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It’s difficult to tell when it’s time to see a therapist or psychiatrist. The symptoms of depression, anxiety, and other mental illnesses may occur before the patient decides that he or she needs to seek professional help. But if left untreated, these conditions can become a serious health concern.
Many patients who believe that they need therapy but don’t have a mental illness have not been diagnosed. The National Alliance for the Mentally Ill (NAMI) defines mental illnesses as those that interfere with one’s ability to function normally in one’s life. They include obsessive-compulsive disorder, major depression, schizophrenia, bipolar disorder, post-traumatic stress disorder, and eating disorders. These conditions all involve serious disruptions to normal brain function and require medical attention. Even when a patient has a physical illness, he or she should see a doctor in order to be sure that the condition isn’t interfering with normal daily activities or with normal activities of daily living.
The first step in seeking therapy is to find a qualified provider of treatment options. In most states, mental health professionals are licensed and certified by the state Mental Health Services Agency (MHSA). In the state of California, psychiatrists are licensed to practice in the state. Psychiatrists can only recommend that their patients see a therapist, but in some cases, mental health providers can refer their patients to a therapist, but they cannot give therapy advice.
Once a mental health provider has recommended that a patient see a therapist, the next step is to make the appointment. It’s important to remember that therapy sessions are different from appointments in any office setting. If the sessions are not followed correctly, they will cause confusion between the patient and the therapist.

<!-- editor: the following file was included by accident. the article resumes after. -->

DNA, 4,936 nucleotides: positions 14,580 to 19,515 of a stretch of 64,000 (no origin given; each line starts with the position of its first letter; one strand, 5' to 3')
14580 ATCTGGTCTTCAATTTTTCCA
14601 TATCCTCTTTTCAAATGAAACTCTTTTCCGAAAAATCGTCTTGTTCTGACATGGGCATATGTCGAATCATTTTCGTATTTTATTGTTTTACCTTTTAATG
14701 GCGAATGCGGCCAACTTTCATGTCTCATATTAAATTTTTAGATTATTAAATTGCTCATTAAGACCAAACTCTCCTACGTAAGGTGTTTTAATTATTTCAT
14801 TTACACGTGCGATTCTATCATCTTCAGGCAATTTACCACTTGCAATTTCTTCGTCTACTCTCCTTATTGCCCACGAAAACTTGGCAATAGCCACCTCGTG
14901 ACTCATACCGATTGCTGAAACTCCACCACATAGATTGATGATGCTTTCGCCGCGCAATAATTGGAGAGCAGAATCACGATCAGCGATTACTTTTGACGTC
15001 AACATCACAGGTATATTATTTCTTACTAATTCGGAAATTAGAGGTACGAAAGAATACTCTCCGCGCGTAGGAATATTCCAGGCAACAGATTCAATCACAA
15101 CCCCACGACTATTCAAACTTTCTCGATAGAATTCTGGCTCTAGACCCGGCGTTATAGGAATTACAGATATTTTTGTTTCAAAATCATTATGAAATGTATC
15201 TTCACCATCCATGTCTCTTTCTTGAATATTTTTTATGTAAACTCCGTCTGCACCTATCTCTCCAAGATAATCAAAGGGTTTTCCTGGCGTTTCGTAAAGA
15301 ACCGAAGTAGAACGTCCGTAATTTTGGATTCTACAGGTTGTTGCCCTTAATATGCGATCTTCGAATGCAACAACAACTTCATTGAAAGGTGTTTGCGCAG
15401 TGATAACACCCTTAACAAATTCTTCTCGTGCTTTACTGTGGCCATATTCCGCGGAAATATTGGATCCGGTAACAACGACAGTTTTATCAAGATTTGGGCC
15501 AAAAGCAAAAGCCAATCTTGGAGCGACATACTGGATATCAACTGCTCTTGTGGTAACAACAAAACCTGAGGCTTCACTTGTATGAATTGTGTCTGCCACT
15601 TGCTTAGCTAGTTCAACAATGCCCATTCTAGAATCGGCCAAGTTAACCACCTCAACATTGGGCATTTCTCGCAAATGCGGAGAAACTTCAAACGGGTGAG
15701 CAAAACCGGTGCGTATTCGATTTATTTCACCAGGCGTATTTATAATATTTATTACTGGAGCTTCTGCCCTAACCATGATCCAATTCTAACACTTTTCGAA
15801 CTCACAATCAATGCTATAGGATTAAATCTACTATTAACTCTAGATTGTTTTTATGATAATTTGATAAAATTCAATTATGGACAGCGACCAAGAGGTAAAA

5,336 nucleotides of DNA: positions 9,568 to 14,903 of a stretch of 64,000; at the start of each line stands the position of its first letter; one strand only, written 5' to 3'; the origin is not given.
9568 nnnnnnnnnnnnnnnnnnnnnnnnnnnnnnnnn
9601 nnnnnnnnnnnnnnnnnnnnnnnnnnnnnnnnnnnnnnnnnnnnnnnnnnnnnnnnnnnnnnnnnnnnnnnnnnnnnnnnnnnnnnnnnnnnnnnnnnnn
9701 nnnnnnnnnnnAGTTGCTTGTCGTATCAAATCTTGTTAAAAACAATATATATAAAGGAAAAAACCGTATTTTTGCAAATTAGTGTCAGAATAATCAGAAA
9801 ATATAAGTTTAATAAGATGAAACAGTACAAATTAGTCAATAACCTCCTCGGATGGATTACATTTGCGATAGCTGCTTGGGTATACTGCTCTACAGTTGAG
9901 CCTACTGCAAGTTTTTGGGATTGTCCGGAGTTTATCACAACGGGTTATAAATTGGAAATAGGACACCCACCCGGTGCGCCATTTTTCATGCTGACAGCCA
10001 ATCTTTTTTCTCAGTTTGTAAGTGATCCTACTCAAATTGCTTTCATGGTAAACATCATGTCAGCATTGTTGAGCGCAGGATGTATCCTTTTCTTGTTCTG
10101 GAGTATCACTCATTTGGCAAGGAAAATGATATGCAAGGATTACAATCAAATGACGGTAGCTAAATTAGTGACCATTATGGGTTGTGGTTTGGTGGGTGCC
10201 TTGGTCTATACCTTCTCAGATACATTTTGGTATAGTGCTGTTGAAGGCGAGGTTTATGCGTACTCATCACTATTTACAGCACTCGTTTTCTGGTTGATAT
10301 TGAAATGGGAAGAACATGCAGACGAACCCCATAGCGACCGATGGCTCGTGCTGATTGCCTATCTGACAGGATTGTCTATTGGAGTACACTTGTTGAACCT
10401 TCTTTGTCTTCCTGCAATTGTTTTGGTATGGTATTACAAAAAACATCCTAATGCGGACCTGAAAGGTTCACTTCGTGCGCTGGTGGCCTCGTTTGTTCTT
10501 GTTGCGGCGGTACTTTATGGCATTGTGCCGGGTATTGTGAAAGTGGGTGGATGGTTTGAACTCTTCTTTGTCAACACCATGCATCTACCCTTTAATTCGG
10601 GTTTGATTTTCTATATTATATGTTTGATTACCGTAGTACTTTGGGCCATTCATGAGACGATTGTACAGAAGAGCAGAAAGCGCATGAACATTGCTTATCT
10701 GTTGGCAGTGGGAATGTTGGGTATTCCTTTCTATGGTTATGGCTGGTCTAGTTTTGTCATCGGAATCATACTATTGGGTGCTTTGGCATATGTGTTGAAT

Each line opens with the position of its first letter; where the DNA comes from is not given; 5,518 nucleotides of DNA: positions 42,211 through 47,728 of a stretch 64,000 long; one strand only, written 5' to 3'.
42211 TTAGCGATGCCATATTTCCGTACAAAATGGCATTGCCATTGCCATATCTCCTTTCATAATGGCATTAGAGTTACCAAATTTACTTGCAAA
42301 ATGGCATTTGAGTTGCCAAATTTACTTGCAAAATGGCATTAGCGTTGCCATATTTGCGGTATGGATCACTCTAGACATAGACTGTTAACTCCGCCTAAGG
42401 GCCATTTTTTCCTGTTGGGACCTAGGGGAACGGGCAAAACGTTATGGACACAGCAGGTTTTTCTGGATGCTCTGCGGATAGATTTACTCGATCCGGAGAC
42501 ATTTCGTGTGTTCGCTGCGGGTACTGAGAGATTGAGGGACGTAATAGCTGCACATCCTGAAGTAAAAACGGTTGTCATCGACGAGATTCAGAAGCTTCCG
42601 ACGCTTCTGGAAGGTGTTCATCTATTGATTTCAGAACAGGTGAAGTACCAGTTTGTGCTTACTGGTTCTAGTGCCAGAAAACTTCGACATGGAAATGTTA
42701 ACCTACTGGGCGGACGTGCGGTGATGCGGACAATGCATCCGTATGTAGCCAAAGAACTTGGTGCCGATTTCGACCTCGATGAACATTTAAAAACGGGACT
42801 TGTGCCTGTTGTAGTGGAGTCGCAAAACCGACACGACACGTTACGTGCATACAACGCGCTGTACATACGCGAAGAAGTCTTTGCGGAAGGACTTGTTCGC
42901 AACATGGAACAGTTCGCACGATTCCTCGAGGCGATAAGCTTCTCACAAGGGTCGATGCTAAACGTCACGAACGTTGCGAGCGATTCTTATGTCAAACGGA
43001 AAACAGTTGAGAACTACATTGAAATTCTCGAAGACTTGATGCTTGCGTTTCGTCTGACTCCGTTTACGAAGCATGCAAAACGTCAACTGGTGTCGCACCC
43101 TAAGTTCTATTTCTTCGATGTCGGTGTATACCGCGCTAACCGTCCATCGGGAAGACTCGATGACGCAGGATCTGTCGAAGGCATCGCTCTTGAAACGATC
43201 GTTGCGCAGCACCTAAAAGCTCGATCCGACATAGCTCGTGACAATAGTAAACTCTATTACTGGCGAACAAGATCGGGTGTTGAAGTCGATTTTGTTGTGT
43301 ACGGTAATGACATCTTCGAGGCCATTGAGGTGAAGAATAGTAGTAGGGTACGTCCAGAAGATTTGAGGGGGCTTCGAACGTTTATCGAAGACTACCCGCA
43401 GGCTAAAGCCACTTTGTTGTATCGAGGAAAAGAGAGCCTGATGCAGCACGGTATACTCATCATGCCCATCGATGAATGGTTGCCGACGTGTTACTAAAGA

During a session, the psychotherapist’s office will usually be filled with distractions, like files, equipment, and patients. You won’t be able to focus fully on your sessions if there are too many people around. When possible, try to avoid a crowded office during therapy.
When your session with the therapist begins, the therapist will likely start with some questions about you, your family, and the current situation. You might also be asked questions about what led you to seek therapy and what you are currently experiencing. This part of the session may also be designed to elicit answers about specific experiences that you may have had in the past that led you to feel anxious, depressed, frustrated, or ashamed.
After the therapist asks you some questions, he or she will work through these questions with you in a way that makes it easier to communicate them to yourself. When the therapist answers your questions, she or he should explain that you should respond in detail about the information given. Then, the therapist will ask questions that are geared toward solving your problems. Your therapist will also ask you about symptoms that you may have experienced in the past, such as changes in mood or appetite, feelings of guilt, or changes in sleeping and appetite patterns.
Your therapist may ask you to do activities like breathing or relaxation exercises while you are in the therapy session so that you can come back to the session more focused, more aware, and happier. This type of structured therapy is designed to bring about long-term change. If you continue to struggle with the same symptoms after your sessions are over, the therapist may encourage you to see him or her again.
Some people feel embarrassed or ashamed about talking about their problems during the sessions, and if you find that talking to a therapist has put too much of a strain on your feelings, consider seeking other help or support. There are many support groups and online chat rooms for individuals who suffer from anxiety, depression, OCD, and similar conditions.
As you seek treatment, you should continue to discuss your concerns with your therapist as often as you can. A positive communication line with your therapist can open doors and give you hope for a brighter future. When you feel comfortable discussing your feelings, it becomes easier to find a solution to your problem. The therapist can guide you towards a solution, whether this means medication or therapy. Once you find a solution, you will be able to work towards healing yourself and helping others.
If your therapy sessions do not provide the results you need, you can contact your therapist for another session. If your therapist continues to not offer you the help you need, try to see someone else.